The Canucks have an elite centre (Pettersson), a very good centre (Horvat), a very good winger (Boeser), and otherwise have young complementary players (Goldobin, Hutton, Stetcher, Virtanen, etc) or they have aging former high-end guys who are still useful but shouldn’t be doing a lot of heavy lifting anymore (Edler, Tanev, Eriksson, Sutter, etc).

            The Leafs have one glaring hole in their lineup – their right side on defence is awful. But in every other position – goaltending, centre depth, winger depth, left hand defence – they were miles ahead in 2017 than the Canucks are now.

          • You can look at the Canucks and say *maybe* Juolevi and Hughes will be as good as Reilly and Gardiner. *Maybe* Demko will be as good as Anderson, but we don’t know. *Maybe* Dahlen and Lind become impact wingers. *Maybe* Woo becomes a 2nd-pairing defenceman. It’s possible Boeser ends up as good as Marner, but he hasn’t been yet.

            You have to assume that all of the Canucks better prospects hit their ceilings in order to say they’re close to where the Leafs were at at the end of their rebuild. That’s just not realistic. Sure, some of these guys will probably be great, but some of them will never make it.

          • Bud Poile

            The Leafs rebuilt from 2008 through 2016-nine years- and were the laughing stock of the league for ten years.
            Benning has rebuilt the Canucks in essentially four drafts without a first overall generational talent and the deepest pockets in the league.

      • timmay

        But seriously ANDY, what credibility or hockey nouce do you convey in your novels when you have laughably told us that MDZ, Pedan, Tryamkin, Boucher, Larsen, Leipsic and Holm too name a few are pefectly fine for the club, while Edler and Hutton should be traded?…

        “Let’s hope for a Edler and Hutton trade, and we will be good for next season on D.” DJ_44

        “… and Holm, who I like way more than Hutton will be a solid bottom pair guy with ability and upside.” DJ_44

        farcical and embarrassing ANDY… are you a clown, a troll or just a short-busser with zero CLUE to match your ZERO credibility… the facts don’t lie DJ……………….. waiting??

          • timmay

            Typically weak, cowardly reply andy… could you tell us WHY you keep backing and bigging up players that NEVER make the grade and end up getting shipped out, it’s hilarious and humiliating… look…

            “Pedan and Tryamkin bring a new truculence to the Canucks backend that has been missing for sometime.” DJ_44

            “I have been luke warm on Baertschi from the beginning. I far would prefer Boucher on Horvat’s wing.” DJ_44

            and this doozy

            “I cannot understand why Larsen is not in the line up. He is their best D-man at making a first pass. His defensive weaknesses are not worse than Hutton. Pair him with Tryamkin.” DJ_44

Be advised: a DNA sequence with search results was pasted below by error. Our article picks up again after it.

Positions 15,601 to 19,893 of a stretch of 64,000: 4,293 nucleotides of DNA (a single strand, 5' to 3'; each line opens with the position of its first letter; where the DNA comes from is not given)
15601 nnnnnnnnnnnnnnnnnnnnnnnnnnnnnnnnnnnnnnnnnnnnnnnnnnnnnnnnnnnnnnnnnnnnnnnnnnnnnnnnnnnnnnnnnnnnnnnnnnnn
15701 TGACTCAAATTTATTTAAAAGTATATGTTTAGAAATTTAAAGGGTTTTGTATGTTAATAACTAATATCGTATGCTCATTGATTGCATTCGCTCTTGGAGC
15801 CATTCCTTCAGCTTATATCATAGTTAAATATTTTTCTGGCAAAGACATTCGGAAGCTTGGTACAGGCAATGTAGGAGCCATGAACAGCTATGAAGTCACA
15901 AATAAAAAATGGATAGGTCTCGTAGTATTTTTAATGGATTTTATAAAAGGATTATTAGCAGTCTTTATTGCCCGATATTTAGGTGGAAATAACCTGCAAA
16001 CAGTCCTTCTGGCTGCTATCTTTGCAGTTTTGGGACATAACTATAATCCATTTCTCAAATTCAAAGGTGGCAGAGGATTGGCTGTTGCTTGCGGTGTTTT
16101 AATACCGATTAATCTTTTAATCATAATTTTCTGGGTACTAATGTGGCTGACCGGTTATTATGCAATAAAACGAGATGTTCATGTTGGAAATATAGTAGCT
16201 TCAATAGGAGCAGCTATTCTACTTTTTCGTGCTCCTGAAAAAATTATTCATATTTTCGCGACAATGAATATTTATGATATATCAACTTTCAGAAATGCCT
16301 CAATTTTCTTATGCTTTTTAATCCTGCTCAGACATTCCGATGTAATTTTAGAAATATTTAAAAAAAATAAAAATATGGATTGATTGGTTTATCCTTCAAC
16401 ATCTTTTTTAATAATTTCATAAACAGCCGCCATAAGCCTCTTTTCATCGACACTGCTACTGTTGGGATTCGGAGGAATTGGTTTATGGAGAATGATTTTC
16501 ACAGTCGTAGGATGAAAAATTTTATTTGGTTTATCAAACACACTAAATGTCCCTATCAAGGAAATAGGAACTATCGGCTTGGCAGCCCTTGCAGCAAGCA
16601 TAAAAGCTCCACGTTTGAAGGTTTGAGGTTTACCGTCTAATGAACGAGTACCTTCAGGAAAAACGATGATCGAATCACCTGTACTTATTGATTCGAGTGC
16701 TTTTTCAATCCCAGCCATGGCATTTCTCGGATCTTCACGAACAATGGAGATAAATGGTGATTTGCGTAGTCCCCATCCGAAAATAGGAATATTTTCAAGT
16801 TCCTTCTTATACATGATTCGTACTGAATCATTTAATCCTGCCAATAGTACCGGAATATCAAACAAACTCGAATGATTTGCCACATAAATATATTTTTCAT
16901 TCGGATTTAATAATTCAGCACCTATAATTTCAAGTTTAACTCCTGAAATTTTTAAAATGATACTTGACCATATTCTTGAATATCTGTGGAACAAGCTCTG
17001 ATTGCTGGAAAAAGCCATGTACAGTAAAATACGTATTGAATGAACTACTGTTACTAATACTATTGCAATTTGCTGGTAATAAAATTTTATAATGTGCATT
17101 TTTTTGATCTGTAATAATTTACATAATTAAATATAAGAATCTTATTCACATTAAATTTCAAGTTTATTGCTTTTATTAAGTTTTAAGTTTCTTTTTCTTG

OMFG… Someone sign this clown up to assist Chia!!! Too funny :-p

            Now, over to you andy.. DJ… DJJJJ???? *crickets*

          • DJ_44

            While it’s amusing to constantly dummy PQW….. it too gets boring.

            If these are the most damning quotes I have in 4 years of commenting (although I doubt I used the word “truculence”); I’m good with that.

        • crofton

          Spews like PQW, quotes like PQW, insults like PQW, insists no one knows better than PQW…is there any doubt to anyone but the editors of the site who this is? And oh yeah…what is a hockey nouce?

          • Green Bastard

            Reeks like PQW (vinegar & water breath). I think “hockey nouce” is where trolls like timmay, PQW, Miss Burr, EP40 etc etc etc proclaim that Casey No Pull Up and Cody Glass should have been selected way before slope shouldered EP, but then realize that that is just more moronic idiocy and rather than saying, “I’m a troll and know schiznet”, so I’ll just run away with my tail between my legs again, and make a new trolly boi name. Maybe that’s what “hockey nouce” is, and he’s just too stoopid to realize it’s not a good thing

  • LACANUCK

    I don’t think that GMJB is in anyway going to be Oiler GM jr.

    He has said that he wants to develop the young nucleus. He has cap room right now and there aren’t many rumors of. Canucks doing much. Oilers have the best player in hockey and not much else. Canucks have 2 high end centers, a world class sniper, soon a dynamic puck moving adman and a #1 goalie in waiting. That’s not a bad start. The key with Bo Brock and EP are that they all work on deficiencies and take challenges head on. Bo with his skating EP with Faceoffs and Defensive responsibilities. As long as health is there, this team could squeak into the playoffs, which would be fun, but no one will sell the farm to make a run.